NAB Says Buck Stops on Cable’s Desk

Stung by criticism over their alleged lack of local election coverage, broadcasters responded by doing what they have been known to do best: Blame the cable industry.

The latest blast at cable came in a letter to Sen. John McCain (R-Ariz.) and Federal Communications Commission chairman Michael Powell from National Association of Broadcasters President Edward Fritts, who basically argued that broadcasters would expand political coverage if cable operators were forced to carry the programming.

Fritts was referring to the so-called multicast carriage issue. The NAB is seeking an FCC rule that would require cable operators to carry as many free digital-TV programming streams as one station can transmit. That could be one HDTV signal during primetime and five or six standard-definition signals during other dayparts.

“But unfortunately, the giant cable companies — who are anxious to avoid competition from a multiplicity of free local broadcast channels — have lobbied fiercely to block adoption of this FCC rule that would ensure consumer access to hundreds of more program options,” Fritts said July 2 in a one-page letter to McCain and Powell.

The cable industry has been fighting NAB’s request for a multicasting mandate for years. Operators claim federal law requires mandatory cable carriage of a single programming stream and nothing else.

Cable leaders have complained that instead of using the extra carriage rights to broadcast public-interest programming, TV stations would try to monetize the asset quickly by airing infomercials and home-shopping services, the antithesis of public-interest programming like election coverage.

“Since broadcasters have steadily reduced public-affairs programming in an analog world, there is absolutely no evidence or reason to believe that they will undertake more political coverage in a digital world,” National Cable & Telecommunications Association spokesman Brian Dietz said after seeing a copy of Fritts’s letter.

In June, McCain and Powell called on broadcasters to expand their election coverage in light of a study by the University of Southern California’s Annenberg School and the University of Wisconsin, which showed that more than half of the top-rate local news broadcast aired no campaign coverage in the seven weeks leading up to the 2002 elections.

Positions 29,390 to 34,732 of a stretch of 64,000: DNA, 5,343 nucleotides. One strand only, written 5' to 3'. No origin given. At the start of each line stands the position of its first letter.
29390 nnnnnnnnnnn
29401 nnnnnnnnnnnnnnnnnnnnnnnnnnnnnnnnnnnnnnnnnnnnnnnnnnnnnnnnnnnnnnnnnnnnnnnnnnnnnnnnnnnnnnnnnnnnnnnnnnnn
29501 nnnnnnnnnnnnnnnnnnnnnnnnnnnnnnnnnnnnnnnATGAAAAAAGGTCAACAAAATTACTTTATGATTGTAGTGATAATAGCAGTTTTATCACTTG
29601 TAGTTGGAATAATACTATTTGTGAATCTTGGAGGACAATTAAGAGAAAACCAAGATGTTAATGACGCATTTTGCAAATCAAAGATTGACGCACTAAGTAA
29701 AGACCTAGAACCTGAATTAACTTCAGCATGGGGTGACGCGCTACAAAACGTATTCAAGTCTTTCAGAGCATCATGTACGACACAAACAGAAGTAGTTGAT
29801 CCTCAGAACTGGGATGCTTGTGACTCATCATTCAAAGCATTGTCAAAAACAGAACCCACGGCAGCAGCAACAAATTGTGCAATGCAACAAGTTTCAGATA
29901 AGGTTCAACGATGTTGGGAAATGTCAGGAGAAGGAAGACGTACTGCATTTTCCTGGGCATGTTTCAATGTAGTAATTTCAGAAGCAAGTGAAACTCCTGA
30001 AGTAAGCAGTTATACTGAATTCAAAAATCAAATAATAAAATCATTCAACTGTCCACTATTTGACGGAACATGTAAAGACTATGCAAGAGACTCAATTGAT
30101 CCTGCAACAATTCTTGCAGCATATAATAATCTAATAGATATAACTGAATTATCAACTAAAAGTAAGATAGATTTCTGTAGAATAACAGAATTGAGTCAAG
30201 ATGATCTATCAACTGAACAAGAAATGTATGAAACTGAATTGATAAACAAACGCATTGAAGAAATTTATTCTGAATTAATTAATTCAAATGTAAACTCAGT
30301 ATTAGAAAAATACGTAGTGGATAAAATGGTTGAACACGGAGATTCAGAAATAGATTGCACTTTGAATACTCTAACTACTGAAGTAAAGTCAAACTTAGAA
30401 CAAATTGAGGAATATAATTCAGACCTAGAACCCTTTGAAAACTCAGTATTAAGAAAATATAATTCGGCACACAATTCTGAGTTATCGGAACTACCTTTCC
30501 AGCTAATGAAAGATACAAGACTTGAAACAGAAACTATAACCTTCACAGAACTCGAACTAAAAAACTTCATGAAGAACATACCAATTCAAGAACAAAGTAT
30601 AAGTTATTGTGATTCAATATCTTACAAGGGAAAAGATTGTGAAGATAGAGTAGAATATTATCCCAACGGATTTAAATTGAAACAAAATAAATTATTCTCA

“The same study also found when local broadcasters did air campaign stories on local news broadcast, only 24% of the stories were about issues,” McCain and Powell wrote in their June 16 letter. “The majority the stories focused on campaign strategy and polling data.

“While this information is newsworthy and interesting, it does not provide voters with the knowledge necessary to make an informed decision on whether to vote for a candidate.”

McCain and Powell sent the letter to Fritts; CBS Television Network CEO Leslie Moonves; NBC Universal CEO Robert Wright; The Walt Disney Co. president Robert Iger; and News Corp. president and chief operating officer Peter Chernin.

McCain and Powell concluded by challenging all local TV and radio stations “to ensure that they are providing their local communities with significant information on the political issues facing the community, candidates’ campaign platforms, and candidate debates during this election year.”

The call for greater election coverage came as the NAB celebrated its members’ annual public-service contributions in a report showing that TV and radio stations gave away the equivalent of $9.6 billion “through a combination of airtime donated for public service announcements (PSAs) and money raised for charity and disaster relief.”

TV stations have complained that questions about their political coverage have overlooked the fact that many candidates refuse free air time to debate and discuss the issues, based on advice from their political strategists.


“Each election season, politicians routinely turn down our offers of airtime for debates, interviews and candidate forums, in many cases because high-priced political consultants advise their clients not to appear in 'unscripted’ settings,” Fritts said in a separated July 2 letter to NAB’s membership.

Fritts’s letter did not explain how a multicast mandate on cable would convince candidates to avail themselves of free airtime that they aren’t exploiting today.

“It’s curious that the broadcasters are suggesting that multicasting would increase their local public-affairs coverage when they have steadfastly fought against having any public-service obligations applied to their digital signals,” NCTA’s Dietz added.

The FCC’s inaction on the multicast issue has frustrated the NAB. In 2001, the FCC agreed with cable that digital must-carry was limited to one programming stream.

The agency has not formally moved from that position, despite fierce lobbying by the NAB and NCTA.

In recent months, the FCC developed a DTV transition plan that at first called for granting multicast-carriage rights to those TV stations that return their spectrum on Dec. 31, 2008. But that component was dropped in subsequent drafts.